The Best Podcast Equipment for Beginners 2

So after months of talking about it, you’ve finally decided to start a podcast. You may have a clever show title or lined up an impressive first guest, but what you don’t have is the podcast equipment to make it happen.

If you’re looking for podcast equipment for beginners, then you’ve come to the right place. In this guide, we’ll break down the minimum gear you need to launch a podcast and how you can expand your gear as your show grows.

Trust us, the Foundr Podcast with Nathan Chan and From Zero to Foundr Podcast have combined over 88,000 downloads per month. But this reach from our podcast network didn’t happen overnight. We started right where you are, with a podcast idea, a goal to reach an audience, and a passion for recording.

Disclaimer: Be Wary of Podcast Equipment Absolutes

Before you start spending your hard-earned cash on microphones and editing software, be wary of the subjective opinions of podcasting equipment.

Just like guitarists squabble about amplifiers or gear heads defending their preferred oil brands, so too does podcast gear fall under the strain of user preference. You should be wary of absolutes when shopping for podcast gear. Opinions like “Only real podcasters use this mic” or “This brand above all others” are foolish to listen to at this stage of your journey.

Podcasting is still a young medium with room for creativity. Some of the most successful podcasts began with a simple equipment setup. What made them successful was the content, not the equipment.

Dropping $1,000 on professional microphones will make you sound legit, but if your podcast doesn’t offer value to an audience, then your gear is as good as a Lamborghini sitting in your garage that you never drive.

Rob Bell is a speaker and author. He started his popular podcast, aptly named The RobCast, with a Blue Yeti mic and a laptop.

Using his experience as a public speaker, Rob hit record and started talking. He didn’t have a fancy microphone or audio producer, but what Rob lacked in a professional setup he made up for with an engaged audience and powerful words.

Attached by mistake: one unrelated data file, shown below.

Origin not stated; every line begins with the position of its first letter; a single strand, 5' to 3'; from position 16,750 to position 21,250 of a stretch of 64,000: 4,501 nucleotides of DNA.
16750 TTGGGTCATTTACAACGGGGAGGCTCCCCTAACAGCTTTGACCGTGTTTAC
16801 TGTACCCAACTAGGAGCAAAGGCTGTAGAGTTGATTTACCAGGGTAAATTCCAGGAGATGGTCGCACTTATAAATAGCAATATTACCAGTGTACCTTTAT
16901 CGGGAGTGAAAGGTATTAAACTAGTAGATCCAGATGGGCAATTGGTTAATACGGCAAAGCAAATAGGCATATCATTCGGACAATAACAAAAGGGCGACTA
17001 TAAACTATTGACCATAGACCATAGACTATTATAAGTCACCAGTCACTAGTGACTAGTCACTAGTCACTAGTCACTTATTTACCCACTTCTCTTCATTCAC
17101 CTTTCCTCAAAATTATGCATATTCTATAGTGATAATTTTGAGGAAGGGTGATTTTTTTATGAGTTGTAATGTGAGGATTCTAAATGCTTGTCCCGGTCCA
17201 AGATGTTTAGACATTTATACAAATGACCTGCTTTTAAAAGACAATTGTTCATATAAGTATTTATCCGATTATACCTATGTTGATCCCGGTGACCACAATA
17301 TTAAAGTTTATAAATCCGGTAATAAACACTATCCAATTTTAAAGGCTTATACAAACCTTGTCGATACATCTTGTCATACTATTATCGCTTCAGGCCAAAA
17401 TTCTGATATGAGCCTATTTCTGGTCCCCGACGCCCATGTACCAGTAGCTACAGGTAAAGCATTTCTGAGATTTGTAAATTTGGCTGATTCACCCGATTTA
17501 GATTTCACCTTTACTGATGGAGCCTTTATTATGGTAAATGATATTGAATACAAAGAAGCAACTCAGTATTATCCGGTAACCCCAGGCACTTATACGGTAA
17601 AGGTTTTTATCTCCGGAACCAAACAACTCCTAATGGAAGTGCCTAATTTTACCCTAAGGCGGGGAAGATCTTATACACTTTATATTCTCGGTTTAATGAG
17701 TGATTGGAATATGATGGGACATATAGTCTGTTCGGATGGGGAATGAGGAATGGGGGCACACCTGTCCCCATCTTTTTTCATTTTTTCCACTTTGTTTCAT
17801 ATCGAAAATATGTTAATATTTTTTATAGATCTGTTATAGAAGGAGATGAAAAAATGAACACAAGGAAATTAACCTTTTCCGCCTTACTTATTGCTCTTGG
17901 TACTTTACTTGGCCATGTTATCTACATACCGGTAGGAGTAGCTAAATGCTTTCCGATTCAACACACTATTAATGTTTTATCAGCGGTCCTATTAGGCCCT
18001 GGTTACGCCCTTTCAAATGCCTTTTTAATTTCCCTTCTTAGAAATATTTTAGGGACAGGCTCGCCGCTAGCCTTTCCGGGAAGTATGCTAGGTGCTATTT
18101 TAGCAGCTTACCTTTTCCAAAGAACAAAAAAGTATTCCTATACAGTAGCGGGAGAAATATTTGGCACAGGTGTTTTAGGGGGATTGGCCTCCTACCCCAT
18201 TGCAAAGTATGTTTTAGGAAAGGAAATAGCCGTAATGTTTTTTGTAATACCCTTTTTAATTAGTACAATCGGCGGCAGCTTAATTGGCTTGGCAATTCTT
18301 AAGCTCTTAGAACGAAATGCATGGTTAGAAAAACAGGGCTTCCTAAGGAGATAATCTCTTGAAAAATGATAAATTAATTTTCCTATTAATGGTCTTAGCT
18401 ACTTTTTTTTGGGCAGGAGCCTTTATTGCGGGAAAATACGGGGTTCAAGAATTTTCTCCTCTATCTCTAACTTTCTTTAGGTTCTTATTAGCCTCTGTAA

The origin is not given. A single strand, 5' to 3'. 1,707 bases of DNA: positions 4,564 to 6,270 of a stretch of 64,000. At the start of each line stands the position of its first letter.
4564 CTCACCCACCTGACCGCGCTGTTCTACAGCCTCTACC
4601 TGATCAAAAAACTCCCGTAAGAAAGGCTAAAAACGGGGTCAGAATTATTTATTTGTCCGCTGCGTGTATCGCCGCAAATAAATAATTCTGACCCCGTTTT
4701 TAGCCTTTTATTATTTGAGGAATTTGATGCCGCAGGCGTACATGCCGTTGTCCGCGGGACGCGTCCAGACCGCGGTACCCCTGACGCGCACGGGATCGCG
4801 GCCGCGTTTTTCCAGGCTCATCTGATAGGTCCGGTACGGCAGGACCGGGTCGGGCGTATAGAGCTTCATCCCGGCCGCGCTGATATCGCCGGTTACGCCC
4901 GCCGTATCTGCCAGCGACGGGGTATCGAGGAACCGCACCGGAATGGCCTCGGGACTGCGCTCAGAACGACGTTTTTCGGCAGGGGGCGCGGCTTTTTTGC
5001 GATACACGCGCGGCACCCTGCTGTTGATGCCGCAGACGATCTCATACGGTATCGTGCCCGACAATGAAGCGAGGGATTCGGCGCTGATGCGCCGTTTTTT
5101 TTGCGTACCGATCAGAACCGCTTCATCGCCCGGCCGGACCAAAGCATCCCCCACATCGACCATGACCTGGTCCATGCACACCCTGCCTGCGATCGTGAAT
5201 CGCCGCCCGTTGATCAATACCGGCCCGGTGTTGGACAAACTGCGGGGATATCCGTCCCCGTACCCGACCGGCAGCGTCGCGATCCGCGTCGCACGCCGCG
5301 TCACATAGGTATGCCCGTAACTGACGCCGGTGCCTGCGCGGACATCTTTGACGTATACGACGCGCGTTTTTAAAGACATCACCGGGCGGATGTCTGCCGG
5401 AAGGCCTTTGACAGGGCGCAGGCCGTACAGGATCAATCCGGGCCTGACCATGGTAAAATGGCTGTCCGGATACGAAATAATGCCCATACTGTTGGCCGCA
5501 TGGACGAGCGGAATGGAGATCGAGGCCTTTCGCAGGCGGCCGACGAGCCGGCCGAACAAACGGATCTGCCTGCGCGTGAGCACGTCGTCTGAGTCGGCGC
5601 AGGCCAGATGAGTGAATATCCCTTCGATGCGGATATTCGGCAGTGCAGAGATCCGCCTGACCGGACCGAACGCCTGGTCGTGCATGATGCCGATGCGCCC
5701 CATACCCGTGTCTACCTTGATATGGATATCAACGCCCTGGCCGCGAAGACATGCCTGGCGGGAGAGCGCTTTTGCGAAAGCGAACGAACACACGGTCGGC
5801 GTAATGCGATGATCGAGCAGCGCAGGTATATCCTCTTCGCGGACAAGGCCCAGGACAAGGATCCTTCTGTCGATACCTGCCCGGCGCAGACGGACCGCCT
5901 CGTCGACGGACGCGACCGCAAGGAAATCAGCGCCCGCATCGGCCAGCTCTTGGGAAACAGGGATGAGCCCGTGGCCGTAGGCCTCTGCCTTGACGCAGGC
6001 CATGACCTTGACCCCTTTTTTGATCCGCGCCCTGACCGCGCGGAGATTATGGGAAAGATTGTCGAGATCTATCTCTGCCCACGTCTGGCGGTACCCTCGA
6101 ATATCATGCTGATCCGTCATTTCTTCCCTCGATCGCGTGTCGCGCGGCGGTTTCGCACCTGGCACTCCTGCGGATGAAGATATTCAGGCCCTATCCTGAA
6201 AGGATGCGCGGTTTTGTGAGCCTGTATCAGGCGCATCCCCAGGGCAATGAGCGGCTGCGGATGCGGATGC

Focus on what words are coming out of your mouth, not the equipment that’s recording them.

With that disclaimer, check out our equipment recommendations to get you started making the best podcast possible.

4 Equipment Bundles for Podcasting Beginners

Before you jump to product links and start adding to the cart, ask yourself about the theme of your podcast and where you want it to go. The structure of your show will determine what podcasting equipment you need. Ask yourself:

  • Will I have a co-host?
  • Will I have a consistent space to record?
  • Will I be conducting in-person or remote interviews?
  • Will I need additional post-production editing (sound effects, music, audio clips)?
  • Will I need to record in the field (outside of a recording studio or space)?

Now that you’ve thought through your podcast’s structure, you’ll be better suited to start with one of the 4 podcast bundles below (estimated dollars in USD).

The Beginners Bundle ($100-$200)

If you’re starting a podcast to expand your brand’s reach or want to build connections by interviewing experts in your field, then this is the setup for you. It’s affordable, tech-friendly, and can get you started podcasting ASAP.

  • Type of Podcast: A basic remote interview show, advice show, or solo opinions.
  • Recording Space: As a beginner, you’ll need a minimal setup to record your voice or remote interview. All you need is a laptop, internet connection, and a place to record with low ceilings and preferably carpeted flooring.
  • Hosting Platforms: Your website’s RSS feed or podcast plugin (free), Libsyn basic plan ($5 per month)
  • Editing Software: Audacity (free), GarageBand (free for Apple users)
  • Microphones: AirPods, phone recorder, Audio Technica AT2020 ($99), Blue Yeti Mic ($133)
  • Interview Tools: Google Meetings or Zoom Pro ($8 p/m)

Additionally, you’ll need to ensure that your RSS feed (the URL that joins your podcast from a host to an app) connects to the leading podcasting apps.

Some paid hosting platforms will automatically do this step for you. But if you want to save costs and bootstrap your podcast, you’ll need to copy and paste your RSS feed into podcast apps. Here’s a list of the top podcast apps that you’ll want to create an account for and link your podcast to:

If this seems too complicated, all-in-one podcast platforms like have simplified the creation experience even more. Do your research before you commit. Most of these tools require a hefty monthly fee, and you’ll lose levels of independence (and sometimes ownership) as a creator.

The Pro-Level Bundle ($300-$500)

Are you the type of person that skips a show’s title sequence on Netflix? If yes, then this bundle is for you. The podcast equipment here will immediately make your podcast feel professional and polished. The up-front investment may seem pricey, but you won’t have to worry about upgrading the gear in 6 months once your podcast takes off.

  • Type of Podcast: A co-host show, in-person and remote interviews, additional audio effects, and audio clips.
  • Recording Space: To produce high-fidelity audio for your interviews or co-host recordings, you’ll need a space that can handle multiple people and doesn’t have background noise. A traditional office or meeting room with low ceilings will suffice (beware of loft spaces, wood floors, and exposed beams). Also, most local libraries have small soundproof rooms that you can rent for free, and they’re generally known for minimizing background noise.